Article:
University professors find dogs suffer from opioid crisis

Law+enforcement+officers+are+being+trained+to+recognize+overdose+in+K9s.+McMichael+said+they+use+mannequins+for+training+purposes.+
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University professors find dogs suffer from opioid crisis

Law enforcement officers are being trained to recognize overdose in K9s. McMichael said they use mannequins for training purposes.

Law enforcement officers are being trained to recognize overdose in K9s. McMichael said they use mannequins for training purposes.

Photo courtesy of Maureen McMichael

Law enforcement officers are being trained to recognize overdose in K9s. McMichael said they use mannequins for training purposes.

Photo courtesy of Maureen McMichael

Photo courtesy of Maureen McMichael

Law enforcement officers are being trained to recognize overdose in K9s. McMichael said they use mannequins for training purposes.

Police dogs are suffering from overdoses when sniffing narcotics on duty, according to the findings of Ashley Mitek and Maureen McMichael, professors in veterinary medicine. 

In 2016, 35 police dogs died in the line of duty; some of these deaths may have been from contact with opioid drugs, according to data from Working Dog HQ. 

By training police officers on how to administer their dogs, the University has gotten involved with the efforts to help dogs suffering from overdose.

McMichael said in an email a YouTube video has been created and they have connected with several police stations and emergency centers in order to raise awareness of this issue.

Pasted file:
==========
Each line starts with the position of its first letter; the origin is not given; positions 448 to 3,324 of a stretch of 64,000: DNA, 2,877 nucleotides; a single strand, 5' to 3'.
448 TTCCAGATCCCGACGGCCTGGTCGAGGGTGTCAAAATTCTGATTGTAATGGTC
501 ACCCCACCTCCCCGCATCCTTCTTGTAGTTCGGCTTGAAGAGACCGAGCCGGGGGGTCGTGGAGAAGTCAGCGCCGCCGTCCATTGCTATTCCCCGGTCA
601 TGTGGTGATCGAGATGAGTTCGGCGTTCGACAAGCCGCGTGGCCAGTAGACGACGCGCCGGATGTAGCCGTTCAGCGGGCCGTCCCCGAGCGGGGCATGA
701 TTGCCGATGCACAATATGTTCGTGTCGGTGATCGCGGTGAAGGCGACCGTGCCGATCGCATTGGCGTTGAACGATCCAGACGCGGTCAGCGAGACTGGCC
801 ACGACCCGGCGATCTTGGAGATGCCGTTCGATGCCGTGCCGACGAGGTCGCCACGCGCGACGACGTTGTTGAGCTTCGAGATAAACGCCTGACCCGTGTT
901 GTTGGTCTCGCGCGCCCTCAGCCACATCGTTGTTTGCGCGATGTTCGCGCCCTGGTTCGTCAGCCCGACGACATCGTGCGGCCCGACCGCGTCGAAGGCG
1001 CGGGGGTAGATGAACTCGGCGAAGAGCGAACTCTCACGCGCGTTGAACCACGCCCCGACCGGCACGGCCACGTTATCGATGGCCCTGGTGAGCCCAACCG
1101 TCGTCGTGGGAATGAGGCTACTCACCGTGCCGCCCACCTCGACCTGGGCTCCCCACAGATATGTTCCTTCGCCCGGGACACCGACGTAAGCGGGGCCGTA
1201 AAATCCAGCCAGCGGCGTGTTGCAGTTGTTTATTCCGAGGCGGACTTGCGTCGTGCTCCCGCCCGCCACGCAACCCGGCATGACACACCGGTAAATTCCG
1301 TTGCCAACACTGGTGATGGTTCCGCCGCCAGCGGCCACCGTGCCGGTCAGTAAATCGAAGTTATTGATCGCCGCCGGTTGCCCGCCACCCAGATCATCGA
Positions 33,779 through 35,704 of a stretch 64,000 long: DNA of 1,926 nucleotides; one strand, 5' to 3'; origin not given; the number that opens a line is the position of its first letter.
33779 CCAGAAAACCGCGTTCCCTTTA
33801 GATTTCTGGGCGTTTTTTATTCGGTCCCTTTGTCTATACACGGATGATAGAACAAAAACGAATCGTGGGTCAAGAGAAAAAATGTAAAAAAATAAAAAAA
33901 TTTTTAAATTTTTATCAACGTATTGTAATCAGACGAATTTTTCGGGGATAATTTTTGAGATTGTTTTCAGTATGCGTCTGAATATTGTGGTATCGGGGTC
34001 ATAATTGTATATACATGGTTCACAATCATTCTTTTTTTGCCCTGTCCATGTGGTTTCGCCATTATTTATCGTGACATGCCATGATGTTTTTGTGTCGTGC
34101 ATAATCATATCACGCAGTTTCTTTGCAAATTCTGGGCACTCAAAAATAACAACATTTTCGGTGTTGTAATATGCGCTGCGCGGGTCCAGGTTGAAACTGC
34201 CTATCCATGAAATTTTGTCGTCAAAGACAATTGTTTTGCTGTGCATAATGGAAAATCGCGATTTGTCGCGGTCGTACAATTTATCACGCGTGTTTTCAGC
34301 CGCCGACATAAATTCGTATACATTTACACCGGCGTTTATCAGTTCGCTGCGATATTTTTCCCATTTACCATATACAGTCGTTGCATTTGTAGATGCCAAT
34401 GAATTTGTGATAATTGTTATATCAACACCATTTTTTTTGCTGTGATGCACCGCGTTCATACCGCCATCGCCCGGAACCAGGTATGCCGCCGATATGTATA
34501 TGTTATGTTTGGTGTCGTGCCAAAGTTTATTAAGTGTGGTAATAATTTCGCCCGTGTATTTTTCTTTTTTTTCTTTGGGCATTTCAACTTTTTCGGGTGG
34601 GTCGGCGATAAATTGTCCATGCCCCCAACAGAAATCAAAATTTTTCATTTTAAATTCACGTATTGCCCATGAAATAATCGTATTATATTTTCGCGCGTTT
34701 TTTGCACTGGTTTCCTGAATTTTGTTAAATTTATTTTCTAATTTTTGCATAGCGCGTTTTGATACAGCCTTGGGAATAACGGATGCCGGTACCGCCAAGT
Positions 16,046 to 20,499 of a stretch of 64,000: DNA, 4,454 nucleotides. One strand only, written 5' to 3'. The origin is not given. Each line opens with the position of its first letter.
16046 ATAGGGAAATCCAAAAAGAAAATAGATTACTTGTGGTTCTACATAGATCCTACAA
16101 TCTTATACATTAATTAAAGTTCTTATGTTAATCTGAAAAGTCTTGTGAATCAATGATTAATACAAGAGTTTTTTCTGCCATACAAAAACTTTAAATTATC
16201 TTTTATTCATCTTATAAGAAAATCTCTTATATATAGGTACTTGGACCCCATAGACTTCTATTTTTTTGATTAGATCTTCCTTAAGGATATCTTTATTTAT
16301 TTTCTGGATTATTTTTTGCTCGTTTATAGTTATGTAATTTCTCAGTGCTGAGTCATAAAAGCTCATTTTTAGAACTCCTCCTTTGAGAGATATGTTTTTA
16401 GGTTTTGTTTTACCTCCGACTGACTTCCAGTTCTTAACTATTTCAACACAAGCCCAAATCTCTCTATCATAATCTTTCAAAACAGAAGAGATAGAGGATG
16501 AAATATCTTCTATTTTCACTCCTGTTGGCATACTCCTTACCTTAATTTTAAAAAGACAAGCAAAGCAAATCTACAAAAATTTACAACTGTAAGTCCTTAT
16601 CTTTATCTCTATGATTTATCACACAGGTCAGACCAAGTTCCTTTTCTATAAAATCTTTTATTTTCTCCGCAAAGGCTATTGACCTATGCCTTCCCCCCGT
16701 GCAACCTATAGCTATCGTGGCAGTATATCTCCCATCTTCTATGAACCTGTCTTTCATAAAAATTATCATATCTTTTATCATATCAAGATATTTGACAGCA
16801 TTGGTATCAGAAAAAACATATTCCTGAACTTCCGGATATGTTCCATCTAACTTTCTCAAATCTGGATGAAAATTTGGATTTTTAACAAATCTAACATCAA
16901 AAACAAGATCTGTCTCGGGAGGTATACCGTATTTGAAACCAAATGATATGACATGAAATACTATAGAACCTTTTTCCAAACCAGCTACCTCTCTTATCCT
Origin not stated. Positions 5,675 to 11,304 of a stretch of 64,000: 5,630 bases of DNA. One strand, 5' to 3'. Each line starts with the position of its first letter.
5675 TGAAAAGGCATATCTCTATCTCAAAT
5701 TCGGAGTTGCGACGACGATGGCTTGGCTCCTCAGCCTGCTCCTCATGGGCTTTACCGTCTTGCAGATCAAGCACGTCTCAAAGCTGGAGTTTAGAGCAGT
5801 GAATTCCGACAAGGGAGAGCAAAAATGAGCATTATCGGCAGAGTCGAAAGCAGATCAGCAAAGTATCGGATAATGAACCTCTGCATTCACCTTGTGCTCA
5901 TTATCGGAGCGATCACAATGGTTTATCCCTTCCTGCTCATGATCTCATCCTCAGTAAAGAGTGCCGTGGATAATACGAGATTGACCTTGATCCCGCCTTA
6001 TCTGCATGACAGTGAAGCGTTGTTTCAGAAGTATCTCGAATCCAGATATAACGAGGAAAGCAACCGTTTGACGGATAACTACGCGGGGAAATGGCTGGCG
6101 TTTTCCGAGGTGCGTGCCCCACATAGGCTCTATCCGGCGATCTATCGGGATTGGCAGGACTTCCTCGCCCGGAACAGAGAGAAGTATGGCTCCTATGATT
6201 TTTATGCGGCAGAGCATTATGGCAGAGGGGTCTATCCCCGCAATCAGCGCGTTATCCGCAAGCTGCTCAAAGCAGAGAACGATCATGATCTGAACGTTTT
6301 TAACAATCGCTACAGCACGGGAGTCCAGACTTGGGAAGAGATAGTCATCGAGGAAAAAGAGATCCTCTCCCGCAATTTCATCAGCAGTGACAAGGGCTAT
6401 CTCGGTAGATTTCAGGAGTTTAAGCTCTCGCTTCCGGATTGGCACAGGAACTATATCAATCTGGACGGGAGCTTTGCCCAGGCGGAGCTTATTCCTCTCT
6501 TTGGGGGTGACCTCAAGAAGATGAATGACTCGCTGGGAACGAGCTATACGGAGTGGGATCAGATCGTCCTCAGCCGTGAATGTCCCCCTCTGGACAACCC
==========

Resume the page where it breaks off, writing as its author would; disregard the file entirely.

Law enforcement, medical personnel and first responders are being trained to deal with dogs suffering from an overdose.

“We are showing them, using (canine) mannequins, how and where to administer intramuscular injections as well as intranasal injections,” McMichael said. “Also, how to recognize the signs of an overdose.”

The recently-created Working Dog Fund at the College of Veterinary Medicine helps pay for injured working dogs in case the department funds are in shortage.

“We hope to have a registry for veterinarians that would like to be contacted by Emergency Medical Services if there is an injured (canine), and we are working with engineering students to create an app that would streamline the transportation process,” McMichael said.

McMichael said Illinois allows law enforcement dogs to travel in an ambulance if a human is not in need of transport.

“This is fantastic but leaves the EMS to figure out where to take the K9, how to transport the K9 (how to restrain, muzzle, etc.) and how to administer potentially life-saving treatment,” McMichael said.

This is aimed at creating a protocol to allow other EMS’s to streamline the transport and pre-hospital care of injured law enforcement canines, McMichael said.

On May 14, the Springfield police canine handlers are coming to the vet school for a full-day workshop on emergency treatments. According to McMichael, she is orchestrating training at the North American Police Work Dog Association in Massachusetts in June. 

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Correction: A previous version of this story stated that 36 police dogs had died from sniffing heroin in 2015. The Daily Illini regrets this error.